All that evening the battle raged. The Federal wounded were brought from the field and laid upon the lawn before and under the protection of the of the house until they could be taken away, some few in ambulances, others on horses or on stretchers. I shall never forget the sight of a white horse, his whole fore-quarter stained with the life-blood of whom who was lying dead across his back. The firing never ceased until late in the night. Our house was kept closed and perfectly dark. The troops had no time to tarry and I heard them, as they passed to-and-fro from the spring, wonder where the women of the house were. All night we waited in the darkness, each with a candle, a few matches, and a piece of chocolate in our pockets. These had been kept for a time of need, and we thought that time had come. It was truly a night of horrors. By two or three o’clock all the Federals had gone and we heard the smooth canter of the Southern horseman take the place of the sharp ring of the steel shod horses of the Northern cavalry. Daylight found me with a pale face and hollow, but a hearty welcome for the Confederates, who rode into say that they would be back to breakfast. Our friends from town, alarmed for our safety , came almost as soon. Seeing a soldier and being anxious to know who of our friends had come, my young sister asked him to what regiment he belonged, to the great amusement of all around, for it proved to be General Fitzhugh Lee himself. Among the first questions asked was, who was in command of the forces opposed to us. When General Lee was told that it was General Gregg, he instantly said: “I wonder if he knew I was in command on this side?” and I gathered that they had been either classmates or friends before the war.

Oh, the contrast between two days divided by one single night! The day before terror and gloom prevailed and today the house filled with joy and gladness. We had little or nothing to give them to eat, all having been taken from us the day before and the garden trampled by the troops.

While rations that had been sent from the camp were being prepared, we gathered around the piano to entertain our guests with music and to deliver to General J.E.B. Stuart some music that had been in our keeping for several months, sent to him by an admiring friend in Baltimore. “Soldier Boy Nineteen Years Old,” “Benny Havens, Oh” were sung with a hearty good will. Impromptu verses to the latter air were composed by nearly all present. General Stuart’s contribution, written on the back of a piece of music was the following:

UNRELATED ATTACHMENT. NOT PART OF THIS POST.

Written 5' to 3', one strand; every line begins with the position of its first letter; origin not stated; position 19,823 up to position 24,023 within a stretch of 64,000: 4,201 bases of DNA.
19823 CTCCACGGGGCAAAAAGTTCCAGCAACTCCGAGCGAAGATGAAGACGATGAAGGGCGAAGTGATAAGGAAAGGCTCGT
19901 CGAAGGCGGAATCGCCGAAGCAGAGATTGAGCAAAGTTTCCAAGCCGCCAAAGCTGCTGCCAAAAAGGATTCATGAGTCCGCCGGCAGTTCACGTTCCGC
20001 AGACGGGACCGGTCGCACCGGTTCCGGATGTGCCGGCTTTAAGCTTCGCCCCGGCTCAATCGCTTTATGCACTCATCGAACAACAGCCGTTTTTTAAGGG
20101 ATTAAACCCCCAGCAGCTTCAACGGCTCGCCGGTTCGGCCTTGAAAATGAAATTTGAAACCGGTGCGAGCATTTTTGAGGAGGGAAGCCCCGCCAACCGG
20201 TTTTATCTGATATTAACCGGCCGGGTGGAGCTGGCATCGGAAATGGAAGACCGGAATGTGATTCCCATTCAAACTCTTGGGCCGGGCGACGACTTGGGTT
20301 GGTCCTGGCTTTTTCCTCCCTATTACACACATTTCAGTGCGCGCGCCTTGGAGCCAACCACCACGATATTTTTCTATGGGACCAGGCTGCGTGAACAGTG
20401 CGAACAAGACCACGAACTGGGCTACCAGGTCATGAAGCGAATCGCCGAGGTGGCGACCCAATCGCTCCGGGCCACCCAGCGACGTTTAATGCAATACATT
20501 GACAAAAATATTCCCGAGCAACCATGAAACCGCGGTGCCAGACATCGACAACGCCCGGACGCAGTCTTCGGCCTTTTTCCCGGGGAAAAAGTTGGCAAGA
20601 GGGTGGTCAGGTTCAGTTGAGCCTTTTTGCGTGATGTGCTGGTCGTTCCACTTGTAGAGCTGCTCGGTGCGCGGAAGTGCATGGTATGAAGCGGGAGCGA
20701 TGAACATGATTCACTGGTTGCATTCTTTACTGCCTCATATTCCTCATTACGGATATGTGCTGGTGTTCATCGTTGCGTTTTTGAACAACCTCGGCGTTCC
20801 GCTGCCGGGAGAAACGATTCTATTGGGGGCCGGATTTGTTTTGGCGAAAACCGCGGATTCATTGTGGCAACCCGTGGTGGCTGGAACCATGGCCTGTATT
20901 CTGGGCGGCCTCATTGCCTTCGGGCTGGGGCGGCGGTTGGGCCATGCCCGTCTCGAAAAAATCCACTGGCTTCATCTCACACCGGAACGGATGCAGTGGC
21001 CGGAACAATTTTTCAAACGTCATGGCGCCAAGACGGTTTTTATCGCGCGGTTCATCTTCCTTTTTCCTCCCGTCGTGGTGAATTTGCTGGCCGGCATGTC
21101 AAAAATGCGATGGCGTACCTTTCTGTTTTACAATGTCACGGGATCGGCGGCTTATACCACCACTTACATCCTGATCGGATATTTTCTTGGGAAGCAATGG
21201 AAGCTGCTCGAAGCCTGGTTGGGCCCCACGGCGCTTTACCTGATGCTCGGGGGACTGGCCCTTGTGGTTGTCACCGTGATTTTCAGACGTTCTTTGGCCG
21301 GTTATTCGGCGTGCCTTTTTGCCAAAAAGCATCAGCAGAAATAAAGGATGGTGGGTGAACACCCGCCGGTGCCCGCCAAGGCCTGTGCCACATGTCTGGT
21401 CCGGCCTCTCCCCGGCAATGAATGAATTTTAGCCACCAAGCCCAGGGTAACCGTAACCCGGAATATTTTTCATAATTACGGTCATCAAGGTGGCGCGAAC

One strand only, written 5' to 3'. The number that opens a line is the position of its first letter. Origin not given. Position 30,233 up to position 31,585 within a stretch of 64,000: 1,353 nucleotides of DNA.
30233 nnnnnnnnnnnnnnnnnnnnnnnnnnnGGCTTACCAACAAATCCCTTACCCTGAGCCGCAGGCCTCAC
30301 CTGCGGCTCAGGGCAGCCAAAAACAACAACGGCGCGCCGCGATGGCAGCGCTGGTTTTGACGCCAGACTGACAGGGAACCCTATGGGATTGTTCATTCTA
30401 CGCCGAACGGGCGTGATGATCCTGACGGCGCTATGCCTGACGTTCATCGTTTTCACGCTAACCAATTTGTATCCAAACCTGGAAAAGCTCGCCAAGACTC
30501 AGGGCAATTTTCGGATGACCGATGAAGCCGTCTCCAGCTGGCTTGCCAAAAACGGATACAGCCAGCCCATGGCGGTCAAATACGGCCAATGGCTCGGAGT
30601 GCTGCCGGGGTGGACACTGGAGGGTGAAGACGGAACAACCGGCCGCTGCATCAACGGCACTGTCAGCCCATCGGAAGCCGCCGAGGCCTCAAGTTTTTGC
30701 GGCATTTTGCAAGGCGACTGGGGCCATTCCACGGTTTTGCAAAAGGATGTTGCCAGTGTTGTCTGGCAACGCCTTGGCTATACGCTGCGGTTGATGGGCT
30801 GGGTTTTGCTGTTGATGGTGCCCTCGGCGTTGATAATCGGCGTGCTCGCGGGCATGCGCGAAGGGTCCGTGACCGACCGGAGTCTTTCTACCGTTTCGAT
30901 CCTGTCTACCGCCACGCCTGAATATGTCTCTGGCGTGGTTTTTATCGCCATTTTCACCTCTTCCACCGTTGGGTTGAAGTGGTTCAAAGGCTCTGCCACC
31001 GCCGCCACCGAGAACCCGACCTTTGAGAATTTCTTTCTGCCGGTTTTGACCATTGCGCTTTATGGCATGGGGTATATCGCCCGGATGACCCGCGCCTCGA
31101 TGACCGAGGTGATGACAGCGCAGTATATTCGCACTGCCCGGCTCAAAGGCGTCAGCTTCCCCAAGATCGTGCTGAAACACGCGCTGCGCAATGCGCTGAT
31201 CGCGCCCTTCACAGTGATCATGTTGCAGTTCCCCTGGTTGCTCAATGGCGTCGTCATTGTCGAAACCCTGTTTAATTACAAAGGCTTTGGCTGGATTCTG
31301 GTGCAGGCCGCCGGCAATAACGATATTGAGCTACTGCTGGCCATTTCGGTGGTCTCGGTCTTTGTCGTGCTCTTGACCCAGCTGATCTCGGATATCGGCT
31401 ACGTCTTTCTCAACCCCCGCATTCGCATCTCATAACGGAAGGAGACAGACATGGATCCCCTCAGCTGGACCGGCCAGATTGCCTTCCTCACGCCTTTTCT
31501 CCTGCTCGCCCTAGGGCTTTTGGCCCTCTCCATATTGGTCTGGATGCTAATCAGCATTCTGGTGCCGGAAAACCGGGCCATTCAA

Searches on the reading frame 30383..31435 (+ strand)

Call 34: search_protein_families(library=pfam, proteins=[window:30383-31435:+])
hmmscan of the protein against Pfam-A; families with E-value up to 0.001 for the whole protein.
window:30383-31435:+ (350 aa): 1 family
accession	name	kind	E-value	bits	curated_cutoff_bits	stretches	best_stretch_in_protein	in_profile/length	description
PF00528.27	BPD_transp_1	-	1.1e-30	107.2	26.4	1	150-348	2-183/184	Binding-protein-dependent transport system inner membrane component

STUART’S IMPROMPTU

To the bonnie lass, Miss Lottie,
Our adoration’s due;
She soothes our hearts in times of woe,
With music soft and true.
May she rule her beau of nineteen,
The gallant Brigadier,
Who, though he vanquish men, I ween,
Her own command must fear.

To our jolly friend, Fitz Lee,
A health before we go.
He has a heart all full of glee,
A strong one for the foe.
May his triumphs long continue,
And Miss Lottie always know
The number of his regiment
And smiles on him bestow.

Later in the day a Baltimore American newspaper was gotten hold of by some means and the portico rang with merriment as the account of the battle from a Federal point of view was read out, and its inaccuracy wondered at and commented on. I heard General Lee say: “Well, I have not been in a hotter place since the war began than that fight was at one time yesterday.”

It was indeed a hard-fought fight, though it had had but small mention in the “Annals of the War.” it was here that Colonel Drake of the First Virginia Cavalry (formerly Stuart’s) was killed. When we congratulated Colonel Morgan on his promotion, he said feelingly: “Not yet! Not yet! Too late have I paid my last tribute to poor Drake.”

But this was no abiding place for either army. When the Federals were driven across the river, the Confederates retired beyond the railroad and so it was with us until peace settled down over the whole land and the war became as it now is, a thing of memory only. – (1).

References/Image Credits:

Chapterette 18: Tippie Boteler Recalls The Fight Near Fountain Rock in July, 1863; Kyd Douglas’ Letters to Tippie Don’t Take Hold.

1. Shepherdstown Register February 1, 1934.

2. Henry Kyd Douglas Papers, Duke University.

NEXT: Chapterette 19. https://civilwarscholars.com/uncategorized/thy-will-be-done-chapter-19-henry-k-douglas-writes-tippie-from-a-cold-island-prison-by-jim-surkamp/